Issue #408 (Docs Canvas, JS Libs, Build Tools, React)05/13/21
Google announced this week that Google Docs will now use canvas-based rendering "to improve performance and improve consistency in how content appears across different platforms."
If you're like me, then your initial reaction to this might be to wonder how canvas-based rendering would be more performant than plain DOM rendering. Fortunately, some smart people chimed in about this on Hacker News. Below are some interesting quotes from the discussion.
From one of the original authors of Google Docs (originally called Writely):
"Modern browser engines are amazing feats of engineering, but the feature set they provide, while enormous, is unlikely to exactly match the exacting requirements of a WYSIWYG word processor. As soon as your requirements differ even slightly from the feature set provided, you start tipping over into complex workarounds which impact performance."
From a former Mozilla employee:
"...there are absolutely tradeoffs in performance, accessibility, ease-of-development, internationalization, and likely other aspects. If raw performance is what you're going for, it's hard to beat just drawing on a canvas or using WebGL."
Another user makes a good point:
"HTML DOM rendering was never intended to give developers the control they need to build fully featured high performant applications, we just shoe horned things until they sort of work."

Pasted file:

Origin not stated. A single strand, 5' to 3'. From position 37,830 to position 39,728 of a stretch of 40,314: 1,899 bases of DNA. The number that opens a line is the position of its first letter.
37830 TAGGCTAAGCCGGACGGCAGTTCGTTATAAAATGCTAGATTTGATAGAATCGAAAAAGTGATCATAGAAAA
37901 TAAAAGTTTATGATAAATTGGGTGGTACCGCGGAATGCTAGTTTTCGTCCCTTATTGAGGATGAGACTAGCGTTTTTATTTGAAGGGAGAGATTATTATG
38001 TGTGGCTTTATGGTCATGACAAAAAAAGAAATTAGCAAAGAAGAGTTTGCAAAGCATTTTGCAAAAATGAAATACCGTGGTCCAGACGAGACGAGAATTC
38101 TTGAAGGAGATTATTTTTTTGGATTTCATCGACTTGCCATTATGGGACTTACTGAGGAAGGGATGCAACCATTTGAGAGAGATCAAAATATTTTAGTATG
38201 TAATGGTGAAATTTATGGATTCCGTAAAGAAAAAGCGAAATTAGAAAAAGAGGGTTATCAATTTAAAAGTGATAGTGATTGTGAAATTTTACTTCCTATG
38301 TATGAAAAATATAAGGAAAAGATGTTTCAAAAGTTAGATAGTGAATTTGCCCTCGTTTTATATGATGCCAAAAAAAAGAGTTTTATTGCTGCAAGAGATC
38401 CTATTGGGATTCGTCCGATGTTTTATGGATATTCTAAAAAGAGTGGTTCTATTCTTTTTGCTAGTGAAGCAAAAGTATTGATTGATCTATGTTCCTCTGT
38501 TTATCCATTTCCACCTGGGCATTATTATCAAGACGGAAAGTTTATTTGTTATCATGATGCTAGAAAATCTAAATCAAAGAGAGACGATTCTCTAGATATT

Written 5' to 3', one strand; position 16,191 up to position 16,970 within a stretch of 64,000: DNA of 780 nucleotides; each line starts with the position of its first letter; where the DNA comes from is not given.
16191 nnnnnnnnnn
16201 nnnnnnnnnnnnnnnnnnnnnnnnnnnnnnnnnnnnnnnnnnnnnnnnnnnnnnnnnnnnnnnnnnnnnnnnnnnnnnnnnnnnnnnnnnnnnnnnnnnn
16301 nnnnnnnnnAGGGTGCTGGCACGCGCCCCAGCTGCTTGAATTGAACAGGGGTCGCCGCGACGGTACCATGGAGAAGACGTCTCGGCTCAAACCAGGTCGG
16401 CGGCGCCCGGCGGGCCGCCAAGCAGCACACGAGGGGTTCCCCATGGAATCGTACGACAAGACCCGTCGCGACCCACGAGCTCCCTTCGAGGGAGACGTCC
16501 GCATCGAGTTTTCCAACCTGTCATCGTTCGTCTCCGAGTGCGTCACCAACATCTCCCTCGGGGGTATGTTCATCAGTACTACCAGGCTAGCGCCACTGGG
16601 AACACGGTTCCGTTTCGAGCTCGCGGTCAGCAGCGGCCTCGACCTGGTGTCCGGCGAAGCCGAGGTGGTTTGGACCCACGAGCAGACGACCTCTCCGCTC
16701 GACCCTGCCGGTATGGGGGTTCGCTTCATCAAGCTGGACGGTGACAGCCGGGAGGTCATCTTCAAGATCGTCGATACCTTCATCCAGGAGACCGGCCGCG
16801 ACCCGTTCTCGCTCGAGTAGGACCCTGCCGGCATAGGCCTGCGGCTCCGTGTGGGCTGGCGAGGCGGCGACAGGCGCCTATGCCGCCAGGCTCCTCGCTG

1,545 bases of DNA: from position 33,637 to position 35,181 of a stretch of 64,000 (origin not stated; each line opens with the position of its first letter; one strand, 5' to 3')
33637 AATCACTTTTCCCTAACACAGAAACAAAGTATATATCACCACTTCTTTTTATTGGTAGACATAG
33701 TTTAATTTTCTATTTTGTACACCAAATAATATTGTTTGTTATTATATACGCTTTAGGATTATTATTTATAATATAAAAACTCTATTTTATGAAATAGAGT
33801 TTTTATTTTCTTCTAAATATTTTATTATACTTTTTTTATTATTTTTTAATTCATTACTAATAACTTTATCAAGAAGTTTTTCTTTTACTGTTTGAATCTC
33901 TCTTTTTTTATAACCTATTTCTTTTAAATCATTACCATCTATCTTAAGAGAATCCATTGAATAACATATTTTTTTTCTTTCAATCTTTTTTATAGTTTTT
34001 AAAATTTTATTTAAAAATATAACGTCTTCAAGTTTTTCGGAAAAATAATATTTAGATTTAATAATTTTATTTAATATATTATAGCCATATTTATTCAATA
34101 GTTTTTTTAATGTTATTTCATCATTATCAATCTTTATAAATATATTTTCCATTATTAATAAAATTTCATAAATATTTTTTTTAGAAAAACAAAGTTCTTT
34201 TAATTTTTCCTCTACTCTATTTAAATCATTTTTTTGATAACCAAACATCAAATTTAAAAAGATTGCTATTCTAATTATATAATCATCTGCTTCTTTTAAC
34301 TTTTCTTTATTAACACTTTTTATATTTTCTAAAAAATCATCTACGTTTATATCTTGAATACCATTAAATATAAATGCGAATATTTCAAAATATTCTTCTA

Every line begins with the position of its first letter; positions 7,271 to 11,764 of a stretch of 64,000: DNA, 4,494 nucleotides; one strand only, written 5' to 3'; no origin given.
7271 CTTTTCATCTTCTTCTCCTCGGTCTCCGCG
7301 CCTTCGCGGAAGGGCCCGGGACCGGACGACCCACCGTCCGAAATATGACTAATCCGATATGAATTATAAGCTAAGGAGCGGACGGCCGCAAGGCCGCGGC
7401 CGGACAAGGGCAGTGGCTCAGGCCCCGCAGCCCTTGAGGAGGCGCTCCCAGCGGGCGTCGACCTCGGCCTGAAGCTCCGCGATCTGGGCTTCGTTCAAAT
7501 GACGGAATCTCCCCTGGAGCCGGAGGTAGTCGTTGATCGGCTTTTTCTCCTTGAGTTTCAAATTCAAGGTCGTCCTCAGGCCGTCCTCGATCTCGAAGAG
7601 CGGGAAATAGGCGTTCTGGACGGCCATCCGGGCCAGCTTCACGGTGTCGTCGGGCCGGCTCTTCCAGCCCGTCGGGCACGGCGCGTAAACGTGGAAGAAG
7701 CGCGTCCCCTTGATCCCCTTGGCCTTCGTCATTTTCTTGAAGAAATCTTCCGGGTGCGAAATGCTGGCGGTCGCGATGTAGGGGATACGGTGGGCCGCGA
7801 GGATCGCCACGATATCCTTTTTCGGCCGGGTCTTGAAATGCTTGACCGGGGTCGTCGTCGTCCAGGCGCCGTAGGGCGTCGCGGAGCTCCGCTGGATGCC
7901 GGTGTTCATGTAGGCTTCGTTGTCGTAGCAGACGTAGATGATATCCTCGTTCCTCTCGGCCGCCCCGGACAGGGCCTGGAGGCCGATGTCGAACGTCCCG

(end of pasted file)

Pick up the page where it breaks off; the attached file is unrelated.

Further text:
And the kicker might be the user who points out that in 2017
VS Code moved from DOM-based rendering to HTML canvas. That announcement post explained:
"Our benchmarks have measured that the Integrated Terminal now renders approximately 5 to 45 times faster than before, depending on the situation."
There's even a comment from a developer who wrote the terminal canvas renderers in VS Code, and who points out an important caveat:
"My opinion here is that canvas is a great technology, capable of speeding things up significantly and getting close to native app performance. It comes with very real trade offs though."
That developer goes on to explain what those caveats are, so check out the full discussion
for more on this subject.
It's great to see so many insightful comments for those of us who wouldn't know where to begin in dealing with an app as important as Google Docs.
Now on to this week's tools!
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A small library of functions to make developing Web Components easier.
A TypeScript-based Node.js library for building web apps that includes read-made components and easy to use, expressive code.
A small, open scripting language inspired by HyperTalk, an old discontinued programming language.
A fast, minimalist web framework for Deno ported from Express.
A front-end game engine specifically for creating interactive game projects. Includes out-of-the-box game components and strong performance.
TypeScript ORM for Node.js, based on Data Mapper, Unit of Work and Identity Map patterns. Supports MongoDB, MySQL, MariaDB, PostgreSQL and SQLite databases.
A next-generation web framework for Cloudflare Workers (the serverless code deployment platform).